Friday, 15 June 2007

Microfinance systems in the Philippines

This October 2006 country study of microfinance in the Philippines was conducted by Ma. Piedad S. Geron in the context of MICRONED, an alliance of ICCO, Hivos, CORDAID and Oxfam/Novib around microfinance activities.

The study is structured in the following way: Chapter 1: The Philippines: general overview, geographical, economic growth, population and employment, poverty situation; Chapter 2: The Philippine financial system, types of financial institutions; Chapter 3: The Philippine microfinance sector, about the microfinance policy environment, the demand and supply of microfinance services, donor support to the microfinance sector, priority needs and support gap to the MFIs ; Chapter 4: Meso-level support to microfinance, about the meso level supporters, needs and support gaps at the sector level; Chapter 5: Conclusion and recommendations, regarding three types of support: to clients of microfinance services, to the MFI sector, to networks, associations and federations

Table 3 in Section 3.1 presents some key policy measures on microfinance taken in the Philippines:

In Section 3.2 (Demand and supply of microfinance services) it is stated that demand not always matches supply. Most microfinance service suppliers prefer to provide services to those already engaged in some form of entrepreneurial activity. So many poor do not have access to microfinance. Very few MFIs provide start up funds for clients. Women comprise more than three fourths of the clients of microfinance institutions in the Philippines.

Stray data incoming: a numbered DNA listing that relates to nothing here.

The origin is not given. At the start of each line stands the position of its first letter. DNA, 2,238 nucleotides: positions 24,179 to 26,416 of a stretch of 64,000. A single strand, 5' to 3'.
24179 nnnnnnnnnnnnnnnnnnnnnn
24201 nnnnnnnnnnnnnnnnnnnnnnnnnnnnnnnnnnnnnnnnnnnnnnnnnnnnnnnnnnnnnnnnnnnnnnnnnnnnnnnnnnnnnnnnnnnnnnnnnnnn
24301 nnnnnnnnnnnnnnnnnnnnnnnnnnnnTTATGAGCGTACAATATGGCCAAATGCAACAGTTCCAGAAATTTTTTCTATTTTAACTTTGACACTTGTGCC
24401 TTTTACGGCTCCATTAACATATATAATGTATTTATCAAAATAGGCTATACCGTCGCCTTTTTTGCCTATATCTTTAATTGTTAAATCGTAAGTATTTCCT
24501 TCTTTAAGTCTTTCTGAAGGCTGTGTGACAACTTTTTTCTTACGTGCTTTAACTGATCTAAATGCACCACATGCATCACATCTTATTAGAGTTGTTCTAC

The study gives information on the three major types of institutions involved in microfinance in the Philippines: microfinance NGOs, cooperatives, and banks (rural and thrift banks). It presents their activities, total loan portfolio and number of clients. It also provides some judgement on their maturity and quality of operations. In the Philippines NGOs serve the highest number of clients and have the largest portfolio.

In Section 3.3 (Donor support to the microfinance sector) Official Development Assistance for microfinance is addressed and the portfolio of Dutch institutions in microfinance in the Philippines is presented, including amounts invested by Cordaid, ICCO, OxfamNovib, Rabobank Foundation, FMO, Oikocredit, and DOEN Foundation in 2002-2005.

In Section 3.4 (Priority needs and support gap to the MFIs) the kind of current donor support is summarised and gaps for future support are identified:
  • Assistance in developing new products that meet the changing demands of current and prospective clients;
  • Using technology based systems (e.g. use of cellphone based technology in payments and use of Personal Digital Assistant in recording loan payments) in lending operations;
  • Development of savings products appropriate to the needs of the poor;
  • Provision of insurance and microinsurnace services;
  • Provision of services to accommodate Remittances from Overseas Filipino Workers;
The study also provides a description of various meso level supporters (section 4.1), such as associations of banks engaged in microfinance, federations of cooperatives, and training service providers, involved in promoting best practice, acting as lobby group, providing capability building to their member-institutions. It identifies needs at this meso level as well, for example (section 4.2):

• Improving the credit information system for microfinance clients
• Improving financial literacy among users of microfinance
• Development of a microfinance database and indicator system for monitoring purposes

Read the report.

The synopsis was prepared by Justine Anschütz to help make ICCO sponsored 'research' more accessible

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